At their best, comedians serve as modern-day philosophers, shaping the culture by reflecting it back at audiences with just the right balance of truth and humor. It’s why the work of people like George Carlin and Richard Pryor has sustained such lasting appeal for decades. Their comedy isn’t so much a series of jokes as it is a social commentary on issues like sex, politics, and religion, all of which are at the very core of who we are as individuals and as a society. However, not all comedians aim for such lofty goals with their material, opting instead for a more observational, story-based approach. This is precisely what moviegoers are in for with Kevin Hart: What Now?
While Hart’s comedy might not dig as deep as his aforementioned forefathers, this new concert film – the comedian’s third such big-screen release after 2011’s Laugh at My Pain and 2013’s Let Me Explain – serves as both a celebration of his accomplishments to date and an exhibition of the comic stylings that have made him arguably the most successful comedian working today. Filmed live in front of a record-breaking crowd of 53,000 people at Philadelphia’s Lincoln Financial Field in August 2015, the film is rightfully billed as “the comedy event that made history.” Directed by Leslie Small, the bulk of What Now? consists of Hart’s material from his concert tour of the same name, and once the show kicks in, it flows pretty consistently from start to finish.
During his set, Hart – clad in a leather jacket that calls to mind both Eddie Murphy and Chris Rock, two of Hart’s influences – touches on a variety of topics ranging from the mundane to the absurd. Many of these stories tie directly back to his relationships with his father, his wife, and his children, bringing a universally relatable quality to each bit that makes it easy to see why Hart’s career has skyrocketed. From his fear of The Conjuring to his first visit to Starbucks, the comedian breezes from one story to the next, employing his signature enthusiasm with every punchline.
Though at times he tends to lean too heavily into frantic actions and loud shrieks to sell a given joke, the broad style of Hart’s comedy manages to compensate for any overdone moments. In fact, it’s often the contrast inherent in his casual delivery of a zinger that makes for some of the most memorable moments of What Now? Hart’s actual stand-up set is so strong that the weakest part of What Now? is easily the extended opening sequence that is so prominently played up in the trailers.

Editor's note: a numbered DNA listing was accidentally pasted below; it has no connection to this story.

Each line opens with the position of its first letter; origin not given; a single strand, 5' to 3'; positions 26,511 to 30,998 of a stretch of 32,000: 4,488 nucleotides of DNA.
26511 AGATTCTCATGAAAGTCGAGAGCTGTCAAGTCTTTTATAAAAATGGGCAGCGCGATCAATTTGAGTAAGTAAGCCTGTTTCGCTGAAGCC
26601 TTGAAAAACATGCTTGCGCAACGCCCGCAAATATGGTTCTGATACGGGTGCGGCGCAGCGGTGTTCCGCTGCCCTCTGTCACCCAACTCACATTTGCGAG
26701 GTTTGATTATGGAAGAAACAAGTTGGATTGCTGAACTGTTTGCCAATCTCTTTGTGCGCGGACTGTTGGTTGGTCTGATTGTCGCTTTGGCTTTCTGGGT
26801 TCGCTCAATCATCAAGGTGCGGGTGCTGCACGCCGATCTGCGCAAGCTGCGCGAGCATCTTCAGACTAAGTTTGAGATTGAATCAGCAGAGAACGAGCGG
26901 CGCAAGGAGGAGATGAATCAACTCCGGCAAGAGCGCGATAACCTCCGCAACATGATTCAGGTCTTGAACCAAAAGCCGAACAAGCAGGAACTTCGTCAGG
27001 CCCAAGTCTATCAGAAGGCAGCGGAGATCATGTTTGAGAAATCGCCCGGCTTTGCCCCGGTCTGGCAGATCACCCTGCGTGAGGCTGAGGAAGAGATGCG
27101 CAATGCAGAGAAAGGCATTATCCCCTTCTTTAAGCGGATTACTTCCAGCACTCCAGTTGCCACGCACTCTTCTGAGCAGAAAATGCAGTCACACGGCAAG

Tim Story – who worked with Hart on both the Think Like a Man and Ride Along franchises – directs the seemingly interminable sequence intended to serve as a James Bond parody. Visions of floating bullets and playing cards appear over a very Bond-esque theme song, all of which are intended as visual callbacks to Casino Royale and Skyfall. Unfortunately, there’s nothing funny or fresh about these opening credits, and the subsequent footage incorporates a card game, a few celebrity cameos and a bloody fight sequence in the hopes of creating a false context leading right up to the moment Hart takes the stage.
There’s even a clichéd Russian gangster dubbed “Really Evil Villain” by a title card. The ill-conceived opener clearly hoped to play up the epicness of the subsequent show but instead undermines it. As a result, the entire pre-stage introduction (and, yes, the concluding bookend) feels like what it is: a lame attempt to pad out Hart’s concert so that it reaches the 90-minute mark. That aside, What Now? is a fun time at the theater, even though none of Hart’s material transcends the medium to deliver a game-changing stand-up comedy experience.
In recent years, Hart’s career has exploded from the stage to the big screen (both Central Intelligence and The Secret Life of Pets were among this summer’s biggest hits). However, What Now? gives moviegoers a chance to experience firsthand the skill that has made him a modern comedy icon. Stand-up comedy concerts have never been a particularly big moneymaker – 1987 release Eddie Murphy Raw still stands as the all-time highest grosser with $50 million – but the cool $10 million budget for Kevin Hart: What Now? should instantly put it in the black. Existing fans of Hart’s comedy will likely be rolling in the aisles with the film, and those who have somehow escaped his stand-up work over the years have never had a more perfect opportunity to see what all the fuss is about.
Despite a tacked-on framing device that mostly falls flat, Kevin Hart: What Now? proves to be a laugh riot thanks to the comedian's high-energy delivery and the broad spectrum of relatable topics he integrates into his set.